Wednesday, September 28, 2011

Lieto evento: Anna Bolena at the Met

The modern performance history of Donizetti's Anna Bolena has been defined by its divas. For its first performance at the Met, Anna Netrebko took on the titular role and made it her own. David McVicar's austere, imposing sets worked to keep the drama moving inexorably forward. Having experienced his smart, sexy Trovatore, and admired his Salome, I was surprised by the extent of its traditionalism. Still, it was sleek and mostly unfussy, and Personenregie seemed solid (I do wonder how many of Anna's dramatic moments may be attributed to the director, and how many to the diva.) The Met orchestra were on excellent form, and Marco Armiliato's conducting was supportive, if not electrifying. There was much fine singing--notably from Tamara Mumford as Smeton--but Netrebko was without question the strongest presence.

Tuesday, September 27, 2011

Dolci e bei momenti: snapshots from the Met gala

The Metropolitan Opera season has officially begun! Let joy be unconfined! Let there be dancing in the streets, drinking in the saloons, and necking in the parlor (to quote Groucho Marx in "A Night at the Opera.") I've been humming Donizetti for the past twenty-four hours, and may not come down from my opera high for some time yet. Last night's Anna Bolena was a great occasion: there was the frisson of feeling that one was part of an Event; there was the sense of homecoming accompanying the "firsts" of the season: approaching that facade, seeing all the familiar front-of-house faces, and climbing all the stairs before settling into the standing room places at the top of the Family Circle; and most importantly, there was a heck of an opera performance. But before I get to writing up the performance, here are some snapshots of the audience.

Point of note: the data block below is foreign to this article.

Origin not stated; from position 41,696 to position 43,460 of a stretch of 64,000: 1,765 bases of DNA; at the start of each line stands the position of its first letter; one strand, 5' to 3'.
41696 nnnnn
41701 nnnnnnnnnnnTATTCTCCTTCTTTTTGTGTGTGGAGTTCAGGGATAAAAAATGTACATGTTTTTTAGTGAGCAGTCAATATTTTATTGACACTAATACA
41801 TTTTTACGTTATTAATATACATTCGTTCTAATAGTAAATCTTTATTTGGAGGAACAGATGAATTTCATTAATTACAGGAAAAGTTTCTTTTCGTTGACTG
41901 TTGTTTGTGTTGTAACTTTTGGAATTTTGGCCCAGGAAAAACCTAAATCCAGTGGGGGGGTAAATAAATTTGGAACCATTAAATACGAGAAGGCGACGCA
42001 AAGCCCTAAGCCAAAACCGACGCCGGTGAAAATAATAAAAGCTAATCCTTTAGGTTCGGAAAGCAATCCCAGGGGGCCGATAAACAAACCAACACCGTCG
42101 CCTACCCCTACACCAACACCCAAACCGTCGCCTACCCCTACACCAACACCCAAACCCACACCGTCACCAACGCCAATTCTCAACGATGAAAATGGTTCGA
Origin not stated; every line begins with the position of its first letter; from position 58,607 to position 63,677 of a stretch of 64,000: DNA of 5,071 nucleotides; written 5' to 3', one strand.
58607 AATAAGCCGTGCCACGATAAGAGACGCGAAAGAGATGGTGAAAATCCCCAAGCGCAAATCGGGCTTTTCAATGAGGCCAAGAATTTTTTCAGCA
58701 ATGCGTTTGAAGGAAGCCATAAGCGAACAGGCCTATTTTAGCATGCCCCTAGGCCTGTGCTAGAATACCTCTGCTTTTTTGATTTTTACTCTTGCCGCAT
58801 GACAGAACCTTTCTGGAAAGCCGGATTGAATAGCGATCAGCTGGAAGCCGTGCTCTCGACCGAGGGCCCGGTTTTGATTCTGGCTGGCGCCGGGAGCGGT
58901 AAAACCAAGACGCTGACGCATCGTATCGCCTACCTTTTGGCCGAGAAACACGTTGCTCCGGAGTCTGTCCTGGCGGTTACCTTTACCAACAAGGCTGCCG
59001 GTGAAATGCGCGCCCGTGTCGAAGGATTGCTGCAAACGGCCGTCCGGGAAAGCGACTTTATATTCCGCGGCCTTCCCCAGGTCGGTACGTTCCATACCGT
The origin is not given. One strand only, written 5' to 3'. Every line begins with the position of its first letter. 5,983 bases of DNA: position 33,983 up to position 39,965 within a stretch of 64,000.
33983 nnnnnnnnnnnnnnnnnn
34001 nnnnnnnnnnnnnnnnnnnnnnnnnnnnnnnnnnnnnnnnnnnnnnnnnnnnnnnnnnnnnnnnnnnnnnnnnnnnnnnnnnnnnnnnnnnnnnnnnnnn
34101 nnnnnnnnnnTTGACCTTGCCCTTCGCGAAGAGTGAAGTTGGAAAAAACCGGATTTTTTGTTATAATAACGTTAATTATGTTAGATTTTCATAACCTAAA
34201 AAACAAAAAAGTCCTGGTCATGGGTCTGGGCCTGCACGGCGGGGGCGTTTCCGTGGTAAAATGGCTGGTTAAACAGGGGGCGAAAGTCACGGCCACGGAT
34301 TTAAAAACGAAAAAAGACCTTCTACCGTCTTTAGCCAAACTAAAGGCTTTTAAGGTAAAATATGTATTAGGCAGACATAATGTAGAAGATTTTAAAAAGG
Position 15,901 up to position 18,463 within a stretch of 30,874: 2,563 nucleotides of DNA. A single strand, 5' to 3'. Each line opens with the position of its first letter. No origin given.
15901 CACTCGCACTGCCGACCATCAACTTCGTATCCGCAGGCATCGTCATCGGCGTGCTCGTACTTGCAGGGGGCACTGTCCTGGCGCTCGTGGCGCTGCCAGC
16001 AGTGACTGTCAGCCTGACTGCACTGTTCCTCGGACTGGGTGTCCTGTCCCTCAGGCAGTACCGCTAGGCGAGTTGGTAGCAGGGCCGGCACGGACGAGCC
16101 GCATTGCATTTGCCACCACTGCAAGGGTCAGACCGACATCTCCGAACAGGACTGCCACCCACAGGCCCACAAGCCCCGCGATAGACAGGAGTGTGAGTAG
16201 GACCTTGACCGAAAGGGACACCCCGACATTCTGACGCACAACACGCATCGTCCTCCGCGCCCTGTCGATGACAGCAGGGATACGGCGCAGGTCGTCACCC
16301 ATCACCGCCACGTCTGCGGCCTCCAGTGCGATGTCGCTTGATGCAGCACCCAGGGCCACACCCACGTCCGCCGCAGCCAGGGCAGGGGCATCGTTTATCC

Thursday, September 22, 2011

Allons, allons, accourez tous: Lully's Atys at BAM

Les Arts Florissants. Photo (c) Pierre Grosbois
At the conclusion of Wednesday's performance of Atys at the Brooklyn Academy of Music, I was standing in the last row, clapping and shouting to express my delight and my gratitude; but I might as well have been silent upon a peak in Darien. My only previous acquaintance with Jean-Baptiste Lully's opera (Really Shameful Confession) had been through Les Arts Florissants' 1987 recording. Experiencing the ensemble's live performance of the work was a revelation. The device of employing the sumptuous decor and costumes of the ancien régime made sense of the opera's masques and dances, and its earnest debates on love and reason, tyranny and freedom, duty and desire. The magic of the evening, though, lay in the miracle of its coherence: orchestra, singers, and dancers together created an elegant, expressive performance.

Wednesday, September 14, 2011

Opera and religion: assorted thoughts on Nabucco

Persian warriors depicted on the Ishtar Gate (Pergamon Museum, Berlin)